Actually there is a guy who is currently working on a project of a self tuning piano design that applies small amounts of heating electrical current to the strings to adjust the pitch. An original good tuning is placed on the instrument, then periodically a switch is thrown or button is pushed that activates a combination measurement system and then applies the exact amount of current to achieve the required stored pitch. This happens for each string and in a matter of seconds. There was a thread several months back on the Technician's Forum about this. Very cool.


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#1325551 - 12/14/09 09:54 PM Re: Any successful auto-tuning piano, ever? [Re: Marty Flinn]  
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Interesting thread, Charles.

To tell you the truth, I have a very sensitive ear regarding musical tone and intervals. And, there is nothing in the world that sounds better than a well tuned piano.

However, I’m not so sure I’d want my piano in perfect tune 100% of the time. I think the slight and subtle nuances and blends of tonality that an ever so slightly out of tune piano can make gives it a unique character and personality. In fact, if I wanted a perfectly tuned piano, I’d buy a high quality digital piano. And what about temperament, inharmonisity and stretch? Is there a universal perfect tuning?

Of course, the closer to being “in-tune” a piano is, the better; but that particular “sweet spot” that an acoustic piano can have at times sure does sound nice.

As far as a perpetual self-tuning acoustic piano is concerned, it might be a reality as a novelty, but it will most likely never be very popular. (Of course, I’ve been wrong before)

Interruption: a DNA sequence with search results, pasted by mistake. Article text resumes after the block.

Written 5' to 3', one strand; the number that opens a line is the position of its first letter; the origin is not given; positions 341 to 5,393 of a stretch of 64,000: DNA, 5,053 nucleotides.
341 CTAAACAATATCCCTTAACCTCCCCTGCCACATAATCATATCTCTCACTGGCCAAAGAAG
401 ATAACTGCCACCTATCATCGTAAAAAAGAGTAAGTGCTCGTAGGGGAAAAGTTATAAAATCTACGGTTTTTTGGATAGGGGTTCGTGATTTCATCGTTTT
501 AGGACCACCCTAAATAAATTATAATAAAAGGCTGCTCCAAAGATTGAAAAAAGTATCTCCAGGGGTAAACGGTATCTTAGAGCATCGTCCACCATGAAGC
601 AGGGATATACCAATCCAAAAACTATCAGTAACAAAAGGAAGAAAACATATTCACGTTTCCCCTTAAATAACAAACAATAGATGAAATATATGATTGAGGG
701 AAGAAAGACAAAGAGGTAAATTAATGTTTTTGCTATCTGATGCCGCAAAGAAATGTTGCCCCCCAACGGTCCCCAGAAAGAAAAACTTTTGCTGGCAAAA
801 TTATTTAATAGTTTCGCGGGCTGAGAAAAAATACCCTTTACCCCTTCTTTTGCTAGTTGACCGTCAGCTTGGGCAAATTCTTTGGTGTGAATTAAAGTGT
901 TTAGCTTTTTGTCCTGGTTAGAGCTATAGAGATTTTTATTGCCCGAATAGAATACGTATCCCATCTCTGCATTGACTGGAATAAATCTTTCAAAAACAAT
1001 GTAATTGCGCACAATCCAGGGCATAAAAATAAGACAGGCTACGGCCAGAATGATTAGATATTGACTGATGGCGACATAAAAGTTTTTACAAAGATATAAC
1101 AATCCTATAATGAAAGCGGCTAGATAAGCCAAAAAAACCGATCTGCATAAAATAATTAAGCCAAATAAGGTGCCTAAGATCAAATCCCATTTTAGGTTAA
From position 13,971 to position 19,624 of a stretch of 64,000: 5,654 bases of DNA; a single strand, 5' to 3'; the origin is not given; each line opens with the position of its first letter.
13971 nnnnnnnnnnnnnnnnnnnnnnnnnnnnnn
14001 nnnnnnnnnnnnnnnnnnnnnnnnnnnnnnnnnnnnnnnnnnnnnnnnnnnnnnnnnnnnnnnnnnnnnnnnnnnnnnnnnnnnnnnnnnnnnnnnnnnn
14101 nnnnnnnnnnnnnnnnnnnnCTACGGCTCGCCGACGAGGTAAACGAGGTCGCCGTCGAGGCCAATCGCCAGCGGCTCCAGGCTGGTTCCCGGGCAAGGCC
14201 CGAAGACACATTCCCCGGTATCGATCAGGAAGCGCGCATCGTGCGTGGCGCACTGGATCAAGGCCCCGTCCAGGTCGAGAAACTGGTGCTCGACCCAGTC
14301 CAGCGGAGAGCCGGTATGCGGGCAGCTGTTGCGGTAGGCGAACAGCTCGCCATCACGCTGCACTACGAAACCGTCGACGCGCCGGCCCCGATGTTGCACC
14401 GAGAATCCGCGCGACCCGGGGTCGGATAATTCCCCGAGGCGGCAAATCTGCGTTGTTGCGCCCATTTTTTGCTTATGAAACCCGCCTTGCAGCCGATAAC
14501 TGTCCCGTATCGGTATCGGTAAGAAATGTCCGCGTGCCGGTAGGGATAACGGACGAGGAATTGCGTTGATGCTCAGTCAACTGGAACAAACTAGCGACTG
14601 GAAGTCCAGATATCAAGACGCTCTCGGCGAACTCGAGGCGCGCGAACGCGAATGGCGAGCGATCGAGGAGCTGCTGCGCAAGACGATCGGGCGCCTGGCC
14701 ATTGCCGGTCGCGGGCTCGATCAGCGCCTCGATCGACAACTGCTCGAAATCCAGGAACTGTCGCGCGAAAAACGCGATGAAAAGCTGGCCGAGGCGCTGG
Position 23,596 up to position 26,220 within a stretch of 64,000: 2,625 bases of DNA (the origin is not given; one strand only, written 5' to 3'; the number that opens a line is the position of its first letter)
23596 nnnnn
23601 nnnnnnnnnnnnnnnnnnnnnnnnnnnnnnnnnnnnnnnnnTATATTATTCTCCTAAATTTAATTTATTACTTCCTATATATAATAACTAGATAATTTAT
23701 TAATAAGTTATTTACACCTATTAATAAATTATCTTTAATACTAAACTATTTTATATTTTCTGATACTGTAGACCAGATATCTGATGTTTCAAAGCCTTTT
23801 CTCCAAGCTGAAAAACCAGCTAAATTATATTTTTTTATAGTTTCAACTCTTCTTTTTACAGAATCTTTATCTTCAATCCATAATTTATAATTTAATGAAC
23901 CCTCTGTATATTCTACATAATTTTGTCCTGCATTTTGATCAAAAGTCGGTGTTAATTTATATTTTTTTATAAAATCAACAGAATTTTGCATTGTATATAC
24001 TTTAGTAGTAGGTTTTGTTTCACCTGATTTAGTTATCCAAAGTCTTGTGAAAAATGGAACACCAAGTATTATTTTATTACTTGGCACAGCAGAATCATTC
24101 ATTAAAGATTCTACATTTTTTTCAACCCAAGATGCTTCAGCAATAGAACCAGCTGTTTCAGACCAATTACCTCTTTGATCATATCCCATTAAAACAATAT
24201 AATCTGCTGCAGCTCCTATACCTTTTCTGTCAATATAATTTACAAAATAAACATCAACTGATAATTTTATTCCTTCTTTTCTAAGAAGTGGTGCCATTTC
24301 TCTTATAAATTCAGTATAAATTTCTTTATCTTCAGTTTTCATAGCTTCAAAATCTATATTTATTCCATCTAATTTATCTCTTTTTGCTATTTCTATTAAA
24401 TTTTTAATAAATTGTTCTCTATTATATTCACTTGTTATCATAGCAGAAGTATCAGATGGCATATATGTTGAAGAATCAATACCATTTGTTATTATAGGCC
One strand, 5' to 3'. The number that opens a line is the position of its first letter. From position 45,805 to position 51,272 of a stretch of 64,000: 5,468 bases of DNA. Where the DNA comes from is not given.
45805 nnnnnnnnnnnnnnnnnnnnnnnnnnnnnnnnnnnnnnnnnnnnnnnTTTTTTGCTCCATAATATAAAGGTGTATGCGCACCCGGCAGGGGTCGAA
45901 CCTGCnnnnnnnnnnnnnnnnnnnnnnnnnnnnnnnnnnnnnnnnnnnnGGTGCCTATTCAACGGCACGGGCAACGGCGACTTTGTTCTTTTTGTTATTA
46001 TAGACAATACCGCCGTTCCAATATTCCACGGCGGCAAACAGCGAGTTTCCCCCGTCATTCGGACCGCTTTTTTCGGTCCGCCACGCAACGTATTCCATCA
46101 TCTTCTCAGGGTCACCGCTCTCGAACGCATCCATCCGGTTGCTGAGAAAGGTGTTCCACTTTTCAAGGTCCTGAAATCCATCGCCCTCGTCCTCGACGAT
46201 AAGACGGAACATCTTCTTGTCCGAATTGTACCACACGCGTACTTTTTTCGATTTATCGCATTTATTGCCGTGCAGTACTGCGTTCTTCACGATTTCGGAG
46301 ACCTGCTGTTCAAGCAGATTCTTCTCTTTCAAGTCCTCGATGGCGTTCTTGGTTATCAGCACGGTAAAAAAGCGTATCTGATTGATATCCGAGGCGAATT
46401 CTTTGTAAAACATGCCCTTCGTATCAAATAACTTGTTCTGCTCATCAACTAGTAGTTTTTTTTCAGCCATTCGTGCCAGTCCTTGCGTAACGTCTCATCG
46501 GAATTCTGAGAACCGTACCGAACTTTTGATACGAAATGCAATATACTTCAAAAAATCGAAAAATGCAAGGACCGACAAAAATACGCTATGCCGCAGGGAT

Take care,

Rick




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#1841531 - 02/09/12 09:23 PM Re: Any successful auto-tuning piano, ever? [Re: charleslang]  
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Does anyone else smell something fishy about this topic? I think it is a early April Fool's joke on this forum.

#1841556 - 02/09/12 10:59 PM Re: Any successful auto-tuning piano, ever? [Re: charleslang]  
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This thread is from 2009.


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#1841641 - 02/10/12 03:03 AM Re: Any successful auto-tuning piano, ever? [Re: Eric Gloo]  
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Originally Posted by Eric Gloo
This thread is from 2009.


That's probably why Guapo said it's a bit fishy. The timeline is quite strange when you take in account the relatively recent thread from earlier this year. crazy

#1841642 - 02/10/12 03:10 AM Re: Any successful auto-tuning piano, ever? [Re: charleslang]  
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Don Gilmore has been working on his auto-tuning system for years. It has been written about and discussed quite a lot, there was an article in the PTG Journal some years back. This one is only one of the numerous threads in the PW archives going back a fair ways. Nothing fishy, just old.

#1841644 - 02/10/12 03:14 AM Re: Any successful auto-tuning piano, ever? [Re: charleslang]  
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Ah I see now. i haven't been 'round here that long to know. Thanks for the pointer, Jurgen! smile

#1843106 - 02/12/12 10:56 AM Re: Any successful auto-tuning piano, ever? [Re: charleslang]